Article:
Daily Bible Readings:
Monday, December 11. Read Ezekiel 34:1-10. 1) What did God have to say to the shepherds or leaders of Israel? 2) What would you say was their greatest sin? 3) What effect did that have on “the sheep?”
Tuesday, December 12. Read Psalm 13:1-6. 1) What was the cry of the Psalmist in this psalm? 2) What was the source of comfort and confidence for the Psalmist?
Wednesday, December 13. Read Amos 6:1-7. 1) What was God’s complaint against “those who dwell in Jerusalem?” 2) What do you learn about God’s concerns in this passage? 3) What does God say will happen to the people being addressed in this passage?
Thursday, December 14. Read Isaiah 6:1-8. 1) What did Isaiah see in this text? 2) How did he feel as a result? 3) What did God do for him and what was the result?
Friday, December 15. Read Luke 6:20-26. 1) This is Luke’s telling of the Sermon on the Mount. Who do you think are the focus of the Sermon? 2) What woes or sorrows does Luke pronounce, and for whom are they intended?
Saturday, December 16. Read Isaiah 64:1-4. This is Sunday’s sermon text.
Prayer for the Week:
Psalm 102, CEB
A prayer of an oppressed person, when weak and pouring out grief to the Lord.
Lord, hear my prayer! Let my cry reach you! Don’t hide your face from me in my time of trouble! Listen to me….Because my days disappear like smoke, my bones are burned up as if in an oven; my heart is smashed like dried-up grass. I even forget to eat my food because of my intense groans.
All day long my enemies make fun of me; those who mock me curse using my name! I’ve been eating ashes instead of bread. I’ve been mixing tears into my drinks….My days are like a shadow soon gone. I’m dried up like dead grass. But you, Lord, rule forever! Your fame lasts from one generation to the next!
God will turn to the prayer of the impoverished; he won’t despise their prayers. Let this be written down for the next generation so that people not yet created will praise the Lord…..I said….”You laid the earth’s foundations long ago; the skies are your handiwork. These things will pass away, but you will last. All of these things will wear out like clothing; you change them like clothes, and they pass on. But you are the one! Your years never end! Let your servants’ children live safe; let your servants’ descendants live secure in your presence.” Amen.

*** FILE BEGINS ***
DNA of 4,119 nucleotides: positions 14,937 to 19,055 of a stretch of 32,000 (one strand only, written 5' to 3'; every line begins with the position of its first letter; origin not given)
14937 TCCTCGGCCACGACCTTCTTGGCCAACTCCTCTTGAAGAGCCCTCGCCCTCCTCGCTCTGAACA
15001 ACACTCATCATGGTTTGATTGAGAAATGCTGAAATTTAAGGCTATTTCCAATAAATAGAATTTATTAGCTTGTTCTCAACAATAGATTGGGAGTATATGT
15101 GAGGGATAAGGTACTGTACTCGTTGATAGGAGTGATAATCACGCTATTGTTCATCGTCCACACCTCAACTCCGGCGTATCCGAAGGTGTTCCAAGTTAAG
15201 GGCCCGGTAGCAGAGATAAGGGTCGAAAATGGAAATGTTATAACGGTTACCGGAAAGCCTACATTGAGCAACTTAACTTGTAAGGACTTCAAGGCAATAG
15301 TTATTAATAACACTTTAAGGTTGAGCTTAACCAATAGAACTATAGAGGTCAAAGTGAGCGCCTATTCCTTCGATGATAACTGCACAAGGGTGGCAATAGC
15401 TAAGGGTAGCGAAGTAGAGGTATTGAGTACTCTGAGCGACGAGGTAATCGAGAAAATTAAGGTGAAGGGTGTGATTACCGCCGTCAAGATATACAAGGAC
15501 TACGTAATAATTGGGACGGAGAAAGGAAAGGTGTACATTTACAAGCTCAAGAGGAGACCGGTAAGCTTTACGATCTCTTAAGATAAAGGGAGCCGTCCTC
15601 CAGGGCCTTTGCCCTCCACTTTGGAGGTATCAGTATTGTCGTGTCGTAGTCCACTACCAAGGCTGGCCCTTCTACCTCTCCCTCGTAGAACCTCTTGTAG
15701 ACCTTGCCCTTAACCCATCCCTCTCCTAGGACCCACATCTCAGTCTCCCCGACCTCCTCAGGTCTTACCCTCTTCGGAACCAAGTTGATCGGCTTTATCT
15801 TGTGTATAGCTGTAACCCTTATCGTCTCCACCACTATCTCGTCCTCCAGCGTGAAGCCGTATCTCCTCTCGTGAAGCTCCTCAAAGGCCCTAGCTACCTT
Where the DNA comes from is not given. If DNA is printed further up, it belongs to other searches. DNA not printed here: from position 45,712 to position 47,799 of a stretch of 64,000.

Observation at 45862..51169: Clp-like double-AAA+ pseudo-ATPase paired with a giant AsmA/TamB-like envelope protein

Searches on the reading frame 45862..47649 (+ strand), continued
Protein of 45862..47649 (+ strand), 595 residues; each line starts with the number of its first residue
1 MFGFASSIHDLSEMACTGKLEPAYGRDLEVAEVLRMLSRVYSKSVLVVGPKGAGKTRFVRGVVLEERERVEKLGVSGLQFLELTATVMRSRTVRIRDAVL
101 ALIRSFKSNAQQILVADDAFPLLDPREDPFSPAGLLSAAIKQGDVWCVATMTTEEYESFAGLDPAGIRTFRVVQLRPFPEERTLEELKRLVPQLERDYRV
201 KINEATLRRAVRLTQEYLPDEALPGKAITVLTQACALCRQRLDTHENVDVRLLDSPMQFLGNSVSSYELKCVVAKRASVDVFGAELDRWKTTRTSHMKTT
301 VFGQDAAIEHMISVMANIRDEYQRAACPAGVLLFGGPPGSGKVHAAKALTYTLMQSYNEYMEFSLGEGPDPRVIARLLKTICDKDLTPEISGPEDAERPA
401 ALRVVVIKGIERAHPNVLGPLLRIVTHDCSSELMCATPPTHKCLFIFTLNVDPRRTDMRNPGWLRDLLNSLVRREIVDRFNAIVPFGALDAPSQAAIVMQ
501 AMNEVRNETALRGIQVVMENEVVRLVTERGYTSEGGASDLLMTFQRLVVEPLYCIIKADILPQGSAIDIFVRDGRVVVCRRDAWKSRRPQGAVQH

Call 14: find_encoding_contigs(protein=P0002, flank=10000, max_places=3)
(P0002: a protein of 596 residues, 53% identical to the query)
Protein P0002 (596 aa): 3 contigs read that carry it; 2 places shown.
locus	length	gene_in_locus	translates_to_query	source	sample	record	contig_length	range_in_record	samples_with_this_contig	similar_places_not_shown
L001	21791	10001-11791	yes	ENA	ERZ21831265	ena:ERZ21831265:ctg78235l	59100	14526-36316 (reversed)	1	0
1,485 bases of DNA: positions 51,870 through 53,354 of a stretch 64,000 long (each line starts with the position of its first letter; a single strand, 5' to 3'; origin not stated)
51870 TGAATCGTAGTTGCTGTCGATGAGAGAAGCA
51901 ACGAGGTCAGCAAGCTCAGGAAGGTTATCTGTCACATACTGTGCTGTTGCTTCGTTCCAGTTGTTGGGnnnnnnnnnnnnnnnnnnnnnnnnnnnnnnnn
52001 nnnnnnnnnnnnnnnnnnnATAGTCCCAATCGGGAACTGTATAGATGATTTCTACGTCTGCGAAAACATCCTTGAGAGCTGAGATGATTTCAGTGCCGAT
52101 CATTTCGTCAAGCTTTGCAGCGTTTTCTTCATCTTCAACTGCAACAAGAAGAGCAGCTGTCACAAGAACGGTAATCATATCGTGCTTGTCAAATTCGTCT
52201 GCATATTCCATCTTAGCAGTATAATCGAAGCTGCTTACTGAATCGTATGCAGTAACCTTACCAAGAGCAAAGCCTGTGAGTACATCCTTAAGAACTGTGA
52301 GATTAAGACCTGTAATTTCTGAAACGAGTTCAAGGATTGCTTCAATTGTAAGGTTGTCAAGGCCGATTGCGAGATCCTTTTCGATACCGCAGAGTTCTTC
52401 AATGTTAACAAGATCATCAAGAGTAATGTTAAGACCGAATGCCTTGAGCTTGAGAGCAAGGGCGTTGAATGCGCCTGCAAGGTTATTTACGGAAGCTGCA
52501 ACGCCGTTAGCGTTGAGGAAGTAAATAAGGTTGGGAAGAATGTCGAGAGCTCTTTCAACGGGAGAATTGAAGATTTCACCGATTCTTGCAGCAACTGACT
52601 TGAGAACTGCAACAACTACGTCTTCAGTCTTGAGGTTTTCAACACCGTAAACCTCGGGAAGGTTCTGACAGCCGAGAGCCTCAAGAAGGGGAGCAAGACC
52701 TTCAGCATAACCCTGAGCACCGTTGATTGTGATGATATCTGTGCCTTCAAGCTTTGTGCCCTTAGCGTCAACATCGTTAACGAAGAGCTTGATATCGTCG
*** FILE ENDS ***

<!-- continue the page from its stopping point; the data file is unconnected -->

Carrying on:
Hymn of the Week:
by Chris Tomilin
I will wait for You to move
For Your mighty hand to save
When the trouble waters rise
You are my hiding place
You are my hiding place
Your walls are salvation
Your gates are praise
Is the Lord
Who is like You mighty God
Who can take me from Your hand
As I walk with You in freedom
You’re the Rock on which I stand
You’re the Rock on which I stand
Devotional Article of the Week
Season of Joy
Can you find the joy right now?
by Phil Ware
No story speaks with such humor, and yet such faith, as the story of the day Sarah laughed. Three visitors had come to rest under the shade and hospitality of Abraham and Sarah’s tent. They brought news too bewildering to believe. One of these heavenly visitors told Abraham, “I’m coming back next year. When I arrive, your wife Sarah will have a son” (Genesis 18:10 MSG).
Sarah was listening just outside the opening to the tent and couldn’t help but giggle a little:
Sarah laughed to herself as she thought, “After I am worn out and my lord is old, will I now have this pleasure?” (Genesis 18:12 TNIV).
The very promise of God to bring salvation to His people is clothed in laughter — the language itself speaks of a sweet intimate delight. Think of it: Isaac, the miraculous son of Abraham and Sarah’s old age, means laughter! And how could his name not mean laughter, for God’s word makes clear that in their old age, Sarah and Abraham did share in the pleasure that produces babies and God’s miracles.
Out of this great story, God continues to show His sense of humor, His great delight in turning dark days into mornings of joyous light. Fast-forward thousands of years later, and we find another godly, but deeply disappointed, old couple in some of the darkest days of God’s people. Their story echoes with the distant laughter of Abraham, Sarah, and Isaac.